Adult video websites appear to be exploiting a YouTube loophole to host explicit material on the platform. An anonymous reader shares a report on The Next Web: A number of adult streaming websites have begun using a known backdoor that ultimately makes it possible to store infringing material on Google's servers -- entirely free of charge. To pull this off, the pirates essentially take advantage of YouTube's option to upload content without sharing it publicly, which effectively allows them to embed the videos on their websites and bypass Google's Content-ID takedown system. This means the content remains unlisted on YouTube and is served directly from the GoogleVideo.com domain instead. While the move hasn't gone unnoticed by the porn industry, California-based adult content-maker Dreamroom Productions claims it has made it much harder for producers to hunt down and flag infringing material, since the videos are not shared publicly.

Read more of this story at Slashdot.

Categories: Tech/Science News

Uber Sues City of Seattle To Block Landmark Driver Union Ordinance

Slashdot - Tue, 01/17/2017 - 21:40
Seattle's landmark law that lets drivers for ride-hailing companies decide if they want to bargain collectively was set to go into effect today, but an Uber subsidiary has sued to block key rules of the ordinance governing which drivers get to vote on unionization and other key rules. From a report: Uber subsidiary Rasier filed a petition in King County Superior Court Tuesday to block recently-published rules from Seattle's department of Finance and Administrative Services that cover issues like which drivers get a say in whether they want to unionize, working conditions subject to bargaining and how an organization gets certified to represent drivers exclusively. In court documents, Uber called the city's process flawed and asked the court to suspend the new rules. Uber wants the city to go back and tweak the rules so that they better reflect driver conditions in the ride-hailing industry. "The City failed to provide comprehensive rules and disregarded the facts and circumstances of drivers and the industry," according to Uber's petition. "Moreover, the Cityâ(TM)s rules are inconsistent with fundamental labor law principles ensuring every worker has a voice in whether to be represented by a labor organization."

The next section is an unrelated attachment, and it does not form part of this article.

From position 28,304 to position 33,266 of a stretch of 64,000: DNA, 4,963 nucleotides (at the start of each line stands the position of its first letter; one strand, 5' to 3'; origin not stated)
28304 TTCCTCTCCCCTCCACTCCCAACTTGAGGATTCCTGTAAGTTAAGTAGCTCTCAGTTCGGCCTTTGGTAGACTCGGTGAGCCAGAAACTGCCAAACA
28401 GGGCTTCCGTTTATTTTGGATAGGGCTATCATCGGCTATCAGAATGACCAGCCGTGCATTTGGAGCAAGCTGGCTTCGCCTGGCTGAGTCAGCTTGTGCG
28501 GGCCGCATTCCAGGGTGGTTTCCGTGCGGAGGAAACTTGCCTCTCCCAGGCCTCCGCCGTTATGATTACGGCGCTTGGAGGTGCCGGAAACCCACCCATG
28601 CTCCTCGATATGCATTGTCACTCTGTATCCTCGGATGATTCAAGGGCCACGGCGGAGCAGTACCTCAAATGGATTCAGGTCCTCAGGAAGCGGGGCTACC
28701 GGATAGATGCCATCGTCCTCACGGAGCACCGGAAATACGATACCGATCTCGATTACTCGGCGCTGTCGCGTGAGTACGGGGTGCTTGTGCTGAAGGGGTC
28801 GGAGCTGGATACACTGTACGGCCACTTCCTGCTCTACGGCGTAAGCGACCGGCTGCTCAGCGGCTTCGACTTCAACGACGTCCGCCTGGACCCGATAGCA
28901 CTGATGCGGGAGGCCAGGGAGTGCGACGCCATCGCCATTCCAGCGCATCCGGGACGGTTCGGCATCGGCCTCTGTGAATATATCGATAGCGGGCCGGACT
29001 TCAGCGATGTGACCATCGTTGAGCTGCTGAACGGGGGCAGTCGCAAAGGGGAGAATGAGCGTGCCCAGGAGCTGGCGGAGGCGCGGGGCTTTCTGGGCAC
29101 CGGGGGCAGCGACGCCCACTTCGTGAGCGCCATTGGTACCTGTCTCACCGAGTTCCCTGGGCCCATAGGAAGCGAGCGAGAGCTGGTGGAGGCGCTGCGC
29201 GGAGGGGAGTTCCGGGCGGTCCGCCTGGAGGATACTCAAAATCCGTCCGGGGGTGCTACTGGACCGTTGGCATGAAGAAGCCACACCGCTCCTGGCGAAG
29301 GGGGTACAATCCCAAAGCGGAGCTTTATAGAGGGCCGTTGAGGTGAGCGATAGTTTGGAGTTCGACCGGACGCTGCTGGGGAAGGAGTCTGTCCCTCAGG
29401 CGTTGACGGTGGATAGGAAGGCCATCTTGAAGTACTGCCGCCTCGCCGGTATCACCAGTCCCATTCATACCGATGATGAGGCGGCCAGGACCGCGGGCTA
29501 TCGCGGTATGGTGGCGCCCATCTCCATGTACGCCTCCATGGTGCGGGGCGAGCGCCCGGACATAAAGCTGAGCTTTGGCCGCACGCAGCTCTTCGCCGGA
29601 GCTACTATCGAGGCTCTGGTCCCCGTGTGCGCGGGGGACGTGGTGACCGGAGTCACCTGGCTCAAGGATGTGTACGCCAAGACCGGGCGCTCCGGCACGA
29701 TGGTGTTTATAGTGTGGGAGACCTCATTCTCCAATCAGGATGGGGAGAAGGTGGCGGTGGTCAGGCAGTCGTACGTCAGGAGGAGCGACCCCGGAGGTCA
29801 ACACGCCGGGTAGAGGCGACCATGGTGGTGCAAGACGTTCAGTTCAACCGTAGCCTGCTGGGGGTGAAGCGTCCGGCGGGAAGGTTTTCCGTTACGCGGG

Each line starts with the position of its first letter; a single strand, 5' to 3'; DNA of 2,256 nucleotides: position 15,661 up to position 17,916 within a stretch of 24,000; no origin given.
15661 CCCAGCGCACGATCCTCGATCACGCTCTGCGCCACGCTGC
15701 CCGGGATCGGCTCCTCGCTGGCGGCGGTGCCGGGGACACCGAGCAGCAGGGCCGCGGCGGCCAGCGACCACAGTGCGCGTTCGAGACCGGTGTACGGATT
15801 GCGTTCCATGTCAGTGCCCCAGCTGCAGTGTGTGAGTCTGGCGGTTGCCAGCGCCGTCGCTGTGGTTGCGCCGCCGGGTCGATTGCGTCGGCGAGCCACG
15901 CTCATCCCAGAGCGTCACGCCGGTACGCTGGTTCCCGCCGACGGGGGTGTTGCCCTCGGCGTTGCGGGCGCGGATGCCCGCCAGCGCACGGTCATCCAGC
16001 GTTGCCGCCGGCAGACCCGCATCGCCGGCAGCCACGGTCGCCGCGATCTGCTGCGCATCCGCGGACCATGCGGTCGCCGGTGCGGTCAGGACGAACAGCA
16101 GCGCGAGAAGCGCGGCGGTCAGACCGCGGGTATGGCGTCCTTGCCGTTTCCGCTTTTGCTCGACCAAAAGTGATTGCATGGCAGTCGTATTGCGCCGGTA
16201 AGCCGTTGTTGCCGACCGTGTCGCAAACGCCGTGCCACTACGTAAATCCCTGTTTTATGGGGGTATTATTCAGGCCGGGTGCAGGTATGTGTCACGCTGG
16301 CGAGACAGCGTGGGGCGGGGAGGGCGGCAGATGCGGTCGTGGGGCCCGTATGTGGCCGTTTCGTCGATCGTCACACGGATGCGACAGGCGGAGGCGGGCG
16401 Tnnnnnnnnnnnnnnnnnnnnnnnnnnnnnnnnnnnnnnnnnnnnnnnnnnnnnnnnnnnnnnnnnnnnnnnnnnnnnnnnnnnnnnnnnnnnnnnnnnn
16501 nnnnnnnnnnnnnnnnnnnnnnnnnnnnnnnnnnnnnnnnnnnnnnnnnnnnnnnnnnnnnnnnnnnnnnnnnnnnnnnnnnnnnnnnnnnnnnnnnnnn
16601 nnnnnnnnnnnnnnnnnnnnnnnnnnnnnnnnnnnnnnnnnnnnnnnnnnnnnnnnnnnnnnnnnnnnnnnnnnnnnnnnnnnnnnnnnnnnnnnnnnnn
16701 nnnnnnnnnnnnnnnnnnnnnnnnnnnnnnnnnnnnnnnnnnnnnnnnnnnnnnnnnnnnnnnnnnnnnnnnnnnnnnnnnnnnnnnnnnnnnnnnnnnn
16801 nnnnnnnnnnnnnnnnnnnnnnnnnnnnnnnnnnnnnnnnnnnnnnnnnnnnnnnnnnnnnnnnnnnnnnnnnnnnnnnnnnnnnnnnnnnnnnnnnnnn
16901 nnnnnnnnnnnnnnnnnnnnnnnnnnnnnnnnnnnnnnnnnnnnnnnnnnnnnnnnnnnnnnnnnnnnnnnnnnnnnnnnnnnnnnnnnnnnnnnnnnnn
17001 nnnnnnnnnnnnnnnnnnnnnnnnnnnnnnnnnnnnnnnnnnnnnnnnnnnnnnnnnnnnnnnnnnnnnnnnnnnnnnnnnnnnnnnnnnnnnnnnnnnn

Read more of this story at Slashdot.

Categories: Tech/Science News

Netflix is 'Killing' DVD Sales, Research Finds

Slashdot - Tue, 01/17/2017 - 21:00
Netflix has become the go-to destination for many movie and TV fans. The service is bringing in billions for copyright holders, but it also has a downside. New research shows that the availability of content on Netflix can severely hurt physical disc sales, which traditionally have been the industry's largest revenue source. From a report: A new study published by researchers from Hong Kong universities provides some empirical evidence on this issue. Through a natural experiment, they looked at the interplay between Netflix availability and DVD sales in the United States. The experiment took place when the Epix entertainment network, which distributes movies and TV-shows from major studios including Paramount and Lionsgate, left Netflix for Hulu in 2015. Since Hulu has a much smaller market share, these videos no longer reached a large part of the audience. At least not by default. The researchers used difference to examine the effect on DVD sales, while controlling for various other variables. The results, published in a paper this week, show that DVD sales increased significantly after the content was taken off Netflix, almost by a quarter. "Our difference-in-difference analyses show that the decline in the streaming availability of Epix's content leads to a 24.7% increase in their DVD sales in the three months after the event," the paper reads.